Global temperatures in October, as well as the entire year-to-date, were the planet’s hottest on average since record-keeping began in 1880, the US government says.
It was also the 38th consecutive October in which global average temperatures were higher than the average for the 20th century, the National Oceanic and Atmospheric Administration (NOAA) reported.
“The January-October combined global land and ocean average surface temperature was the warmest such period on record, surpassing the previous record set in 1998 and 2010,” NOAA said.
The combined average temperature over land and ocean surfaces in October was 14.74 degrees Celsius, which beat the previous record for the month by 0.01 degrees Celsius.
Warmer than average temperatures were recorded over most of the Earth’s land surface, except for large parts of Central Asia.
“Record warmth was notable across a large area of southern South America, the US western coastal regions, Russia’s far east, parts of southern and south eastern Asia, much of southern and western Australia, and parts of southern Europe,” NOAA said.
The average October temperatures globally over land alone were the fifth highest on record for the month.
The global sea surface temperature was 16.51 degrees Celsius in October, the highest on record for the month and the sixth consecutive monthly high, NOAA said.
“Record warmth was observed in parts of every major ocean basin,” it said.
While climate change is developing faster than expected, the financial support for those who are the most affected still evolves at a snail’s pace.
Greenpeace’s Stefan Krug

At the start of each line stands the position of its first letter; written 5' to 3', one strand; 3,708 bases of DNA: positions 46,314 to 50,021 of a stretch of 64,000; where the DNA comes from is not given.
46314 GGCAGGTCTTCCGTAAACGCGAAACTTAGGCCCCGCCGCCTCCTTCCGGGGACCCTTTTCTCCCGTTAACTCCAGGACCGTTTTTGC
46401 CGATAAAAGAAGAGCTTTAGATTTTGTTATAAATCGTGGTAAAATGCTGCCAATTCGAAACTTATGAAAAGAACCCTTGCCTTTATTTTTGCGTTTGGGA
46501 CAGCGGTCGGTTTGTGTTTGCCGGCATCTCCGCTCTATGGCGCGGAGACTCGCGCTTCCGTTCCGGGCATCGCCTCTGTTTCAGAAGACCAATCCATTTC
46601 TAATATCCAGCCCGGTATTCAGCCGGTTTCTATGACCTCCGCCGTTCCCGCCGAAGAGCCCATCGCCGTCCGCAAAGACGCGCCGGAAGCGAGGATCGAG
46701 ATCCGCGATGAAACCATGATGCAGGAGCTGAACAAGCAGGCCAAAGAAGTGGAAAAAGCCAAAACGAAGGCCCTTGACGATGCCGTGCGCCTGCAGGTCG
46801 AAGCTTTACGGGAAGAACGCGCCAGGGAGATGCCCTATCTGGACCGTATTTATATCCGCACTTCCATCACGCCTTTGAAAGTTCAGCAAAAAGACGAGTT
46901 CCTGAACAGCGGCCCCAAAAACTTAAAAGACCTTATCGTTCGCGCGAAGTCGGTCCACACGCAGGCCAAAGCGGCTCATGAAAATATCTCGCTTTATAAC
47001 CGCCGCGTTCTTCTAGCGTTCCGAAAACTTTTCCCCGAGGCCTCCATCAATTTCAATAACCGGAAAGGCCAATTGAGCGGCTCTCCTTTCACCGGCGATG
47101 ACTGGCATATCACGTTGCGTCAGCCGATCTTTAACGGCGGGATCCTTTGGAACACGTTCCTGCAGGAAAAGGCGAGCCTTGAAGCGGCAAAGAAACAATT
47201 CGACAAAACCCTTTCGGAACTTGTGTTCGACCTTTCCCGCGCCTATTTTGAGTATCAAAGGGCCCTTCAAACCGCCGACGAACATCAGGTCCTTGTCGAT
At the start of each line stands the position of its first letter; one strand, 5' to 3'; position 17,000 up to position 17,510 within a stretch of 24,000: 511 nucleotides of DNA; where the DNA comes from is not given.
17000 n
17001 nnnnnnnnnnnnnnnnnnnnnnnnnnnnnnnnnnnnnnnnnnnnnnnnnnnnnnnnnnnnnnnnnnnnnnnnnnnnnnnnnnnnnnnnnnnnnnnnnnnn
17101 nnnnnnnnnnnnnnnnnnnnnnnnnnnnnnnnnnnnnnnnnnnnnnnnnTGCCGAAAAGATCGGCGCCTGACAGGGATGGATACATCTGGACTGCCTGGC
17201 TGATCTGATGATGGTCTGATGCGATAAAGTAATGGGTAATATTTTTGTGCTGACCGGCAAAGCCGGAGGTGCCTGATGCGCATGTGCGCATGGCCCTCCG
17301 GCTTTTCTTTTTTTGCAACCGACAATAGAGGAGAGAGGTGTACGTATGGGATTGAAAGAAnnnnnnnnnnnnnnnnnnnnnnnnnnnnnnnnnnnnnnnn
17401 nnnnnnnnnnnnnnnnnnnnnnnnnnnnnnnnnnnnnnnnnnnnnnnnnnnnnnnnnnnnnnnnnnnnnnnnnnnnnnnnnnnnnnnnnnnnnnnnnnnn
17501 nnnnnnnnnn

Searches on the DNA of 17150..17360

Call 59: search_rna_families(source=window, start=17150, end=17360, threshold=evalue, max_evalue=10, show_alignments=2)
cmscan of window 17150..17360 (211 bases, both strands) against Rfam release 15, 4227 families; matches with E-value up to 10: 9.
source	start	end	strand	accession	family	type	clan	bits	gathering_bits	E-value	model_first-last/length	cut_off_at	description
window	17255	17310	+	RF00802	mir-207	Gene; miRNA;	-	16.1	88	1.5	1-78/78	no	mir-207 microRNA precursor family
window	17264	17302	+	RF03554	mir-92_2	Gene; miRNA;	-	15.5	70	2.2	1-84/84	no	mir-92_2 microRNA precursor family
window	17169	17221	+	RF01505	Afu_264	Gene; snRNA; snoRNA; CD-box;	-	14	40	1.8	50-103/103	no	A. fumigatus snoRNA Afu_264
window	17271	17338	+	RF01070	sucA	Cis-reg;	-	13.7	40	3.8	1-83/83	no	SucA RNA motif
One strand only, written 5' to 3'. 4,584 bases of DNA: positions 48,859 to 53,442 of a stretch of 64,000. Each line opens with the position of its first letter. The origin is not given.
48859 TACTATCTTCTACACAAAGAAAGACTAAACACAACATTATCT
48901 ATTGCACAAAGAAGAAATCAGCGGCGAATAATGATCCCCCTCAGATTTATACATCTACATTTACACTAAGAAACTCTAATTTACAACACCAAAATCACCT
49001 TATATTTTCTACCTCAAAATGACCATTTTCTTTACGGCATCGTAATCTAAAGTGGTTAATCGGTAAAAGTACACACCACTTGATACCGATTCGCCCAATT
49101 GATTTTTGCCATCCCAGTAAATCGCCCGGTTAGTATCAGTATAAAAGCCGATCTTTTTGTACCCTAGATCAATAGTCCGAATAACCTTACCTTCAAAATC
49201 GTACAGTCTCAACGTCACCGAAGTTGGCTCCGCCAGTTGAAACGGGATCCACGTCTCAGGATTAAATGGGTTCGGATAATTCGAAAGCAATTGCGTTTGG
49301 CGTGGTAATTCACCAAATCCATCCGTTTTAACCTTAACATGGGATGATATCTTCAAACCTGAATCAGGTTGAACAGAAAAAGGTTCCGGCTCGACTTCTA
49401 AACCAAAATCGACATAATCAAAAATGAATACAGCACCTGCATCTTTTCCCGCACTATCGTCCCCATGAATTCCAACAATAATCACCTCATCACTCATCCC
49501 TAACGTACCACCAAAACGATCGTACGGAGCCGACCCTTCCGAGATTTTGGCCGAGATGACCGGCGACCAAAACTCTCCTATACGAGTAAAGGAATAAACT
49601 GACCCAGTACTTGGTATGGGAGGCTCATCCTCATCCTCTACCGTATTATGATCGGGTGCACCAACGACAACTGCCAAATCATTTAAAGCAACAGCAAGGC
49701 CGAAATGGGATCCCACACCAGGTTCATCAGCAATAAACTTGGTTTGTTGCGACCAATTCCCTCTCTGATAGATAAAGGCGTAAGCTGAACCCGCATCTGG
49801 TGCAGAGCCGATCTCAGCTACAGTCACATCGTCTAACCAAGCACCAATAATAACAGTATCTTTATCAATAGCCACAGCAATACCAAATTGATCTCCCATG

“Nearly all of the Indian Ocean was record warm or much warmer than average.”
In the Arctic, the average extent of sea ice in October was the sixth smallest for the month since record-keeping began in 1979.
Antarctic sea ice also declined in October, ending a string of six consecutive months of increasing sea ice in the region.
Britain makes major pledge to UN Climate Fund
Meanwhile, Britain pledged up to $US1.13 billion to a United Nations fund to help poor nations cope with global warming, the UK government said.
The contribution is equivalent to about 12 per cent of the Green Climate Fund (GCF), whose total funds currently stand at $US9.3 billion after new pledges made on Thursday.
The GCF is a major part of a plan agreed in 2009 whereby rich countries would mobilise $US100 billion a year from both public and private sources from 2020 to help developing nations adapt to a changing global climate and reduce their own carbon emissions.
The UN set an informal target of $US10 billion in initial contributions this year, a goal that Germany – host of Thursday’s donor conference – said was now within sight.
Thursday’s pledges included money that was already announced as well as new pledges from Britain, Italy, Finland, New Zealand, Mongolia and Panama.
Last week US president Barack Obama announced a $US3 billion contribution during a speech to university students in Brisbane.
Greenpeace hailed the pledges as “a first and important step” but rapped Australia, Russia and others for making none.
Canada and Australia are among the major donors yet to announce contributions.
“While climate change is developing faster than expected, the financial support for those who are the most affected still evolves at a snail’s pace,” Stefan Krug, head of the political unit of Greenpeace Germany, said.
The cash pledged will help emerging economies curb their own greenhouse gas emissions and adapt to changes such as heatwaves, mudslides and rising sea levels.
It is seen as vital to unlock a UN climate deal meant to be agreed to in late 2015 in Paris.
That deal will aim to limit a rise in average global temperatures to 2 degrees Celsius above pre-industrial times.